Bhutan Festivals

Bhutanese festivals and holidays are always based on Buddhist calendar events, and they take place throughout the year. They are festive festivities distinguished by masked and costumed dances performed by monks and villagers. The event lasts between two and four days. Traditional music and song, processions, archery trials, and other indigenous activities accompany these dances.

These customs are passed down from generation to generation and preserved well through celebrations. The main value of any festival in a Buddhist country is to thank the deities and pray for the well-being of all sentient creatures. Though Bhutan has many festivals and holidays, the most well-known are listed below.

Thimphu Tshechu

Thimphu Tshechu, one of Bhutan’s most important festivals, begins on the 10th day of the eighth month of the Bhutanese lunar calendar. The Tshechu is a festival in celebration of Guru Rinpoche, the Indian saint who brought tantric Buddhism to Bhutan in the eighth century. Over the course of three days, monks and laypeople conduct mask dances in the open air. Thimphu Tshechu was established in 1867 by the 4th Desi, Gyalse Tenzin Rabgay. Every district in the country has its own Tshechu, which varies in length and date but always falls on the 10th day of the month on the Bhutanese calendar. For this tsechu, the holiday is only observed in Thimphu.

Royal Highland Festival

The Royal Highlander Festival, which takes place in Laya, is one of the most prominent tourist attractions in the Gasa Dzongkhag. It attracts visitors from all across the country. However, due to its location at 3800 meters above sea level, only a few people get a chance to attend. It was originally presented on October 16, 2016, to commemorate HRH the Gyalsey’s birth, zhabdrung Rinpoche’s 400th year, and Guru Rinpoche’s Rabjung (60-year cycle) birth year.

During the festival, visitors can see the traditional offering of Buelwa (Gift offering) with Auley (traditional epic poem/song recitation tradition dating back to Zhabdrung Rinpoche’s reign) that began during Zhabdrung Rinpoche’s reign in showing loyalty and respect by the Laya community for dynamic and visionary monarchical leadership.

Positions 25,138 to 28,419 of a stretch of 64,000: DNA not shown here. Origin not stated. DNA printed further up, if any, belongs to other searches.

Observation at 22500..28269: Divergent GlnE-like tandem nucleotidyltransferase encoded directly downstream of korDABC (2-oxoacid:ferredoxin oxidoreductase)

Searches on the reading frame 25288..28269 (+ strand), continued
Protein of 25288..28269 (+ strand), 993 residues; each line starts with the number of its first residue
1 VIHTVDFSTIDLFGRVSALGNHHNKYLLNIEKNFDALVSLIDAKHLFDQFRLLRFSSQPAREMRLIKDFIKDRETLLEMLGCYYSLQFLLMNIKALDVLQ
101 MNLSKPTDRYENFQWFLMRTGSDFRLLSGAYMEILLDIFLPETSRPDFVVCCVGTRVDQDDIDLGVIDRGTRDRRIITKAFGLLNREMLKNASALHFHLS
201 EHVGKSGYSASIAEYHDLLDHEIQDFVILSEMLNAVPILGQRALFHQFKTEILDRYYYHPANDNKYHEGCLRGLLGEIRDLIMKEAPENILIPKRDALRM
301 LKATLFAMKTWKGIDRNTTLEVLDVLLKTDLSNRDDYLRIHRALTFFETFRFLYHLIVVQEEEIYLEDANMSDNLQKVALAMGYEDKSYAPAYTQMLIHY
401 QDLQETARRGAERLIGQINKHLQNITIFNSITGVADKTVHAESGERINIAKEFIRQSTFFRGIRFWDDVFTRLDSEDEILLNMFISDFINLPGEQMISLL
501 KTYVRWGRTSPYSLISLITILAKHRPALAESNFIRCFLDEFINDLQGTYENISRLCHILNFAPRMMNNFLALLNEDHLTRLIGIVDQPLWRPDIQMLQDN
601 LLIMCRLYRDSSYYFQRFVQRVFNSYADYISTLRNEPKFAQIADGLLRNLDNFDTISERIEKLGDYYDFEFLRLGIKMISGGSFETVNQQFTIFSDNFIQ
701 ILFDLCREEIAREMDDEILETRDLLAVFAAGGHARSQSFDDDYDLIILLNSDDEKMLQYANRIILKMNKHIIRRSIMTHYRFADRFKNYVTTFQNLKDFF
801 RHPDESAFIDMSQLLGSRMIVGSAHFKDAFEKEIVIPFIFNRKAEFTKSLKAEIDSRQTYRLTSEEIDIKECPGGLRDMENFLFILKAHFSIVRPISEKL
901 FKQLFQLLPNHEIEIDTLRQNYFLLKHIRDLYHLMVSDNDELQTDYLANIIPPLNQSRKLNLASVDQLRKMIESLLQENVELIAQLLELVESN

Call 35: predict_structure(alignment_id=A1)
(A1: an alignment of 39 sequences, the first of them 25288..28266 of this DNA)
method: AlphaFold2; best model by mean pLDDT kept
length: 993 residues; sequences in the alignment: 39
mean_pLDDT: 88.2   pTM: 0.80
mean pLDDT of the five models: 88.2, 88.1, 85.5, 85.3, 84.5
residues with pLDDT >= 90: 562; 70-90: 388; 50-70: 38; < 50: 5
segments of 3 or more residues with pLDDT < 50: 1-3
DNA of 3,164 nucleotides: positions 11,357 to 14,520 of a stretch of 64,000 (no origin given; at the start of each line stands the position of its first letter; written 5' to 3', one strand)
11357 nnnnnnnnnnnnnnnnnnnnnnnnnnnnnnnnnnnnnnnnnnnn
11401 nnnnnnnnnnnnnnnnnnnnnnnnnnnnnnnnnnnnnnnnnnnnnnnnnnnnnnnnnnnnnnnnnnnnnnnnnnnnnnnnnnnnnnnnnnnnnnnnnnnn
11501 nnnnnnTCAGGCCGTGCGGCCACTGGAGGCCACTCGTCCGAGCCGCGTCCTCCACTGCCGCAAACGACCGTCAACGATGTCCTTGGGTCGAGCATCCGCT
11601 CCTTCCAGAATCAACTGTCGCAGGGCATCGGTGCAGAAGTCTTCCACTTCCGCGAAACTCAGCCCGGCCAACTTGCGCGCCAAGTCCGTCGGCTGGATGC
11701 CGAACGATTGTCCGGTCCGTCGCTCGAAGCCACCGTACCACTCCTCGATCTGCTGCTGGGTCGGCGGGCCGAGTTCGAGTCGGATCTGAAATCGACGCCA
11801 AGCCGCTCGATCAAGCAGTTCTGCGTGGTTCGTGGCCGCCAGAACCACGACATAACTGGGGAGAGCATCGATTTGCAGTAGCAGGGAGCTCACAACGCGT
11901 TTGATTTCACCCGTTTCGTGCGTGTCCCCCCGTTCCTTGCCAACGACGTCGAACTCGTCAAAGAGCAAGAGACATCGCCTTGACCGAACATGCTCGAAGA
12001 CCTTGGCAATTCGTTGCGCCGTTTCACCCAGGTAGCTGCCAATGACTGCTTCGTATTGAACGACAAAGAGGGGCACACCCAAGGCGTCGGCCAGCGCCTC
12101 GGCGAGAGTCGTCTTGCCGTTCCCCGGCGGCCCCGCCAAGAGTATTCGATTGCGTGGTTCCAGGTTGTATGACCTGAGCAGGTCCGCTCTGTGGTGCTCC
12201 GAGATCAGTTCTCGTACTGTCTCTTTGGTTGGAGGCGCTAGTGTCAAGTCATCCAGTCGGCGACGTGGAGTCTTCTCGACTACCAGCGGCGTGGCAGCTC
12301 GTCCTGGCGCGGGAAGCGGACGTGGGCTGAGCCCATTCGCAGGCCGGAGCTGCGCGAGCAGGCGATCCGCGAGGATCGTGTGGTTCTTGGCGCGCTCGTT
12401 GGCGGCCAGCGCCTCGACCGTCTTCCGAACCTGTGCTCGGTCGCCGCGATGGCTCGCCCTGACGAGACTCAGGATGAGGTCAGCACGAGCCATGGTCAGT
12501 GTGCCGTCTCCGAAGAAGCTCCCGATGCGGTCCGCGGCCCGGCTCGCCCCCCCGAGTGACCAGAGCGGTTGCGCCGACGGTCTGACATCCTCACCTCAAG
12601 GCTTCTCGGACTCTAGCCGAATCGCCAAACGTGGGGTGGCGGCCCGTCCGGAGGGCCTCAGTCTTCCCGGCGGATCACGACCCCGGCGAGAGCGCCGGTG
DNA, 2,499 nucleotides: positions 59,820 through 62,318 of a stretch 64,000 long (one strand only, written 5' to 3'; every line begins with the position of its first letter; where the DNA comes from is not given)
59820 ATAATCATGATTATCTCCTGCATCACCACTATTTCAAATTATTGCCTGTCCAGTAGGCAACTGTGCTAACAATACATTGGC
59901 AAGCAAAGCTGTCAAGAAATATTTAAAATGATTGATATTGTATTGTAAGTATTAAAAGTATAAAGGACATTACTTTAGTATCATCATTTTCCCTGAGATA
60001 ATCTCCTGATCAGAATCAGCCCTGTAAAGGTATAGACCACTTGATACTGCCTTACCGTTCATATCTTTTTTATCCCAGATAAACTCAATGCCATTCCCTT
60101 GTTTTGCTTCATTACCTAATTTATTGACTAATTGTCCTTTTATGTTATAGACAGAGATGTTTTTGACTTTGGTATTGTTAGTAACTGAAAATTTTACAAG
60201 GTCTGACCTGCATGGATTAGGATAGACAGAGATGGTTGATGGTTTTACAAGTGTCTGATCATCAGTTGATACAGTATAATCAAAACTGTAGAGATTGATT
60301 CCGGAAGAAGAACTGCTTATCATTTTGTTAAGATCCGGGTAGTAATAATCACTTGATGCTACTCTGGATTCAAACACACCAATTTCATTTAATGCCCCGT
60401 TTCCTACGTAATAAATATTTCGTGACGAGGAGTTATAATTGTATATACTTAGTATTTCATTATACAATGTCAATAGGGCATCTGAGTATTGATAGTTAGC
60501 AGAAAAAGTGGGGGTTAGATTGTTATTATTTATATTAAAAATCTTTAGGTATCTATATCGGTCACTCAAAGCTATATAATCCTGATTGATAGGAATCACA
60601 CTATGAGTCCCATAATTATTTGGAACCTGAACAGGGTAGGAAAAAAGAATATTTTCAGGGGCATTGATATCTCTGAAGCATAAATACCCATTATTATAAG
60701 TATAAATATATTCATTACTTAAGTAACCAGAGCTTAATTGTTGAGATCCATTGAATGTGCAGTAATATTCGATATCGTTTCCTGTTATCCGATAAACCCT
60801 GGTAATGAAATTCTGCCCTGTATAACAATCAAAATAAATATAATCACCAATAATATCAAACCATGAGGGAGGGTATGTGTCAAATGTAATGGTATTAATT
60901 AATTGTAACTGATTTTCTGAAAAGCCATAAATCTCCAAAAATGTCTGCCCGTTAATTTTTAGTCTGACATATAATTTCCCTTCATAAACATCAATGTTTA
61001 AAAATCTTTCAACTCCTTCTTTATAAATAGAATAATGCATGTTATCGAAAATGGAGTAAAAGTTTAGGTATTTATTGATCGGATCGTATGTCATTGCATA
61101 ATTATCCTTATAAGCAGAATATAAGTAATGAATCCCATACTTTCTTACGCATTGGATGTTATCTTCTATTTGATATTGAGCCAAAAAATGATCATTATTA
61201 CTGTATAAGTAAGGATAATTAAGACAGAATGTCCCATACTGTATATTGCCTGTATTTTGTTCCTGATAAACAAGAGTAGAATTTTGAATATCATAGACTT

Layaps present a variety of cultural programs. There are competitions on highland animals such as Yaks, horses, and Mastiffs, as well as traditional songs and dances. The event features a variety of vendors that sell anything from local yak products to highland technology, highland agriculture technologies, medicinal herbs and plants, and more.

Rhododendron festival

In Bhutan, the Rhododendron Festival is an exuberant event that celebrates the arrival of spring with full bloom flowers and lush green forest. We commemorate the spring season in Bhutan with the Rhododendron festival.

The festival takes place over three days in Lamperi Botanical Garden. Thimphu, Bhutan’s capital city, is 35 kilometers away. Lamperi Botanical Garden is a must-see eco-tourism destination in Bhutan. There are currently 46 Rhododendron species known and reported in Bhutan, including 29 species found in Lamperi. 

The three-day Rhododendron festival, which showcases diverse Rhododendron species in full bloom, was first held in 2013 as an event to commemorate the rare blossoms and promote eco-tourism. The festival’s major goal is to highlight the environment, culture, food, and entertainment of the local populations who coexist with these eco-parks. This project also provides an opportunity to combine environmental and cultural issues. The Rhododendron Festival takes place every year.


Punakha Tshechu

After the Dromchoe, the Punakha Tshechu takes place, making it a week-long celebration of a beautiful festival. The Punakha Tshechu is highlighted by chams (masked dances) and massive offerings to Guru Rinpoche and other local deities over the course of three days. Many situations from the life of the great Buddhist saint and teacher are shown through the chams. Local villagers also take part in the festivities, singing and dancing in accordance with their customs. A Thongdrol (a big religious painting) showing an image of Zhabdrung is displayed on the event’s last day. Witnessing the masked dance and the thongdrol is said to clean you of your sins. The thongdrol is seen at dawn, rolls up at sunrise, and is only seen on the next Tshechu.

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